Happy Monday. Hope all the moms out there had a good Mother’s Day. My daughter gave me a great present from Things Remembered. A tree with many branches, each dangling a small oval photo frame. She filled both sides of the frames with pictures of our family, with an engraved piece at the top for Mother’s Day 2006. A perfect gift for the day.
Sometime this week I'll run the interview with Chris Well--whenever he's done answering all the intriguing questions that you asked him--and a few more. In the meantime we'll begin our discussion on how to quickly invoke empathy for your protagonist or a supporting character—without dumping in a bunch of backstory. (Our discussion on backstory is a good foundation for this topic. Check the topic archives at right for a re-read.)
In talking about this subject, we’re not dismissing the importance of the inciting incident (first major conflict that kicks off the story). In fact the inciting incident has much to do with invoking empathy for a protagonist. But that in itself isn’t enough. You can thrust a protagonist in the middle of facing death, but if the reader doesn’t connect with that character, the reader won't care.
Now, writers and readers know that character empathy doesn’t happen all at once. It should grow with each chapter. That’s human nature—we connect with people as we get to know them better and appreciate how they handle struggles in life. But readers need enough connection with the character in that first chapter of his/her appearance so they’ll want to read on.
As far as beginning the novel in general, I think the surest formula (regardless of genre) goes something like this:
1. Grabber first sentence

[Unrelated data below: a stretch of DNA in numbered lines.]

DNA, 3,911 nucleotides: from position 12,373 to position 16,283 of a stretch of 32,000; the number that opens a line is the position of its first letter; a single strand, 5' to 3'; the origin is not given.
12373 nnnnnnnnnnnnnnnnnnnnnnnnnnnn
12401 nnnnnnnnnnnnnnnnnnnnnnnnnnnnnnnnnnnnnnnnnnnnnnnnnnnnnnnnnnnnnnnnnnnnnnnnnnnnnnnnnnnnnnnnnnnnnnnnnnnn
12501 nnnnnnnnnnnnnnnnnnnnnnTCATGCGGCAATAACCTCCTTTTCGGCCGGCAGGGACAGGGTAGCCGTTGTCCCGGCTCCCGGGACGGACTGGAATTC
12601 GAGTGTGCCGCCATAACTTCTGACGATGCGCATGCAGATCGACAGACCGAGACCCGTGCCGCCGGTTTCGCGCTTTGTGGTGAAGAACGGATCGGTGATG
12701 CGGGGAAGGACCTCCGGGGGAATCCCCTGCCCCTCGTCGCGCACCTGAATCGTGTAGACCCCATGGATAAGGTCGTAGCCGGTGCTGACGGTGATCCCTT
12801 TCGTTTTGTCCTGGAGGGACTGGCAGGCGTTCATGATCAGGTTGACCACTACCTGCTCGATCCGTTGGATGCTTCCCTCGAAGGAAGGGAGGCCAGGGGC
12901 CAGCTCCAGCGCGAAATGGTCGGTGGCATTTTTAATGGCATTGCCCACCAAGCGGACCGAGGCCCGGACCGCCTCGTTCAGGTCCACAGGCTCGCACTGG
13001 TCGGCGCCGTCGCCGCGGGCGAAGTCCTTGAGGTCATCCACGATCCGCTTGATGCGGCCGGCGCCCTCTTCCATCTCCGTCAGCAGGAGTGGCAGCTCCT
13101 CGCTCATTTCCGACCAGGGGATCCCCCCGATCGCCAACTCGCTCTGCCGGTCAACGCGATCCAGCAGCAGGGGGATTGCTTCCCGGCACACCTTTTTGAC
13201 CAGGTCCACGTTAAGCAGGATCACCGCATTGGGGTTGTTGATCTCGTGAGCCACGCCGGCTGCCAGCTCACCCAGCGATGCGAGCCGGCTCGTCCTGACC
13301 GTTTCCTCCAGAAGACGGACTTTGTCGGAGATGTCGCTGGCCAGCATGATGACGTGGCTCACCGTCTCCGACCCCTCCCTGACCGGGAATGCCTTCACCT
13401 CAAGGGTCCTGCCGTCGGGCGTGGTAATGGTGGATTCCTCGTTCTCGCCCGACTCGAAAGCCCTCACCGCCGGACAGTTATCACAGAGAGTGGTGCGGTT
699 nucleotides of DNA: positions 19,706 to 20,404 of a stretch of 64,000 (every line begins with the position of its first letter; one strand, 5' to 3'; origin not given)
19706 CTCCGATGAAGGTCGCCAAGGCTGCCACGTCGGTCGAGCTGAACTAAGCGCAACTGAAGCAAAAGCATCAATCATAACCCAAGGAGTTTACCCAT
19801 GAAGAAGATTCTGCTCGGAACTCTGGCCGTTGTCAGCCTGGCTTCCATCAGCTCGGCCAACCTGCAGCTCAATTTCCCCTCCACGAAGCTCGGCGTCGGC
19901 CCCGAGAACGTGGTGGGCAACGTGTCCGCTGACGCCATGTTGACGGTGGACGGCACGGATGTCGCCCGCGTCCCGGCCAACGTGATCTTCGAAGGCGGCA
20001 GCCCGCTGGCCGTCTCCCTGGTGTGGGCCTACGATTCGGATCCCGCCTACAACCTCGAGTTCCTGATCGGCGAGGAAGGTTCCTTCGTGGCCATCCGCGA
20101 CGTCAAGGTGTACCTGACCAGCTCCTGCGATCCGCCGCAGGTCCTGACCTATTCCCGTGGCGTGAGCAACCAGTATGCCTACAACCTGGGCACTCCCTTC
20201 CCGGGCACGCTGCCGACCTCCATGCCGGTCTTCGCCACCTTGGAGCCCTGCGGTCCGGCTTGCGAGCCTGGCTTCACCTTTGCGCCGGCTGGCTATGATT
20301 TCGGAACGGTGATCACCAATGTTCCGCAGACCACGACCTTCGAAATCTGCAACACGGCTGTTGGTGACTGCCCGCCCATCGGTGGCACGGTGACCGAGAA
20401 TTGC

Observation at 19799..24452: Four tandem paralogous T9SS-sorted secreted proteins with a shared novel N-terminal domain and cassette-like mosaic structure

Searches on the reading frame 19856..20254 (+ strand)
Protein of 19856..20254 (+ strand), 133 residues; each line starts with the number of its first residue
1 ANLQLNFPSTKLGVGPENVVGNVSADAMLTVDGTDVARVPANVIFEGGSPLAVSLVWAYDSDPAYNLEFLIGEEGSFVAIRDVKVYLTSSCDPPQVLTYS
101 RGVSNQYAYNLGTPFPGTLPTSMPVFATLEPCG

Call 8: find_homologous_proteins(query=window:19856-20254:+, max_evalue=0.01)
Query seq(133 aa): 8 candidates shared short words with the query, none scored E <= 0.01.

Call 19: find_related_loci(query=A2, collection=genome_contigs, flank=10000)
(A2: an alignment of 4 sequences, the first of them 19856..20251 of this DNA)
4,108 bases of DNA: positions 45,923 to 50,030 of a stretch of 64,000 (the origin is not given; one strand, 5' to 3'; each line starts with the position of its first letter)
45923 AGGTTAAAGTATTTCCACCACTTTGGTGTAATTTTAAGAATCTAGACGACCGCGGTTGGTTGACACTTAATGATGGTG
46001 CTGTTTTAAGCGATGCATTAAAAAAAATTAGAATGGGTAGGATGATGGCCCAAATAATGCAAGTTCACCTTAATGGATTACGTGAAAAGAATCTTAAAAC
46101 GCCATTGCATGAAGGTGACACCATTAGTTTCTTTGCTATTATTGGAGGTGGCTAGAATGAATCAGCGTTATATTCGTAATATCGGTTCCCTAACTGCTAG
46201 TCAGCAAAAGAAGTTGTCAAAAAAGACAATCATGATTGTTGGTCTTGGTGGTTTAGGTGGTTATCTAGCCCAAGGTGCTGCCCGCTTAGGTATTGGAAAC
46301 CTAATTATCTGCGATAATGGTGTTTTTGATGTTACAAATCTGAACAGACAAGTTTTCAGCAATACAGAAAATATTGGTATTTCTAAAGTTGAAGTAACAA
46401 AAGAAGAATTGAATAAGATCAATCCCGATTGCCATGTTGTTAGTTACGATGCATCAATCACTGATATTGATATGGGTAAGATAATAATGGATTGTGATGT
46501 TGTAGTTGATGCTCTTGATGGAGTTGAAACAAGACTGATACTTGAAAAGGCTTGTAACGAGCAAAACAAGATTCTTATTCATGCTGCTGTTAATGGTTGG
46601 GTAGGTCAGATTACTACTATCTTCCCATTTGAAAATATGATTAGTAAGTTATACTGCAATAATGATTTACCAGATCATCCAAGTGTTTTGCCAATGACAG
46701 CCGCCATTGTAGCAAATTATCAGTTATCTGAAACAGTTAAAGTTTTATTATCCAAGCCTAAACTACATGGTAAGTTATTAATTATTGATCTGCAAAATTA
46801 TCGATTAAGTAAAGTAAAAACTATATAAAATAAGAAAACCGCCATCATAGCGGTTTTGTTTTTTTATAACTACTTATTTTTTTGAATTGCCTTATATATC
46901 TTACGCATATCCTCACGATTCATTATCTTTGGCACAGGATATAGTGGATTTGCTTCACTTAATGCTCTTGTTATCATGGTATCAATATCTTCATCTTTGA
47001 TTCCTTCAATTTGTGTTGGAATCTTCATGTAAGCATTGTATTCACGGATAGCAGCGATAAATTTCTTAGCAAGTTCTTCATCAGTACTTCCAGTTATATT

2. Provocative first paragraph. This can range all the way from high action to quiet narrative, but it should (A) impart pieces of compelling knowledge while (B) giving rise to multiple intriguing questions.
3. First pages of continued high interest in present story (not jumping to a backstory scene), leading to
4. Inciting incident at end of chapter, with final
By the way, don’t be worried by the use of that word “formula.” It hardly means “formulaic” writing, as there are infinite ways to follow the above steps. Second, these 5 pointers aren’t etched in stone. There are exceptions to everything, and the more we learn our craft, the more we’re able to turn the normal on its head. But ya gotta know the normal real well first. For example, the gotcha first sentence and paragraph and pages might be in a prologue, with the inciting incident and hook coming in chapter one. In that case, we may not even meet the protagonist in the first few pages. Which is fine and dandy when it’s done well. (It can easily be done not so well.) At any rate, when we do meet this charming creature--what's to make us like him or her?
Tomorrow we’ll look at a few of these techniques.
Read Part 2-5
Read Part 6-11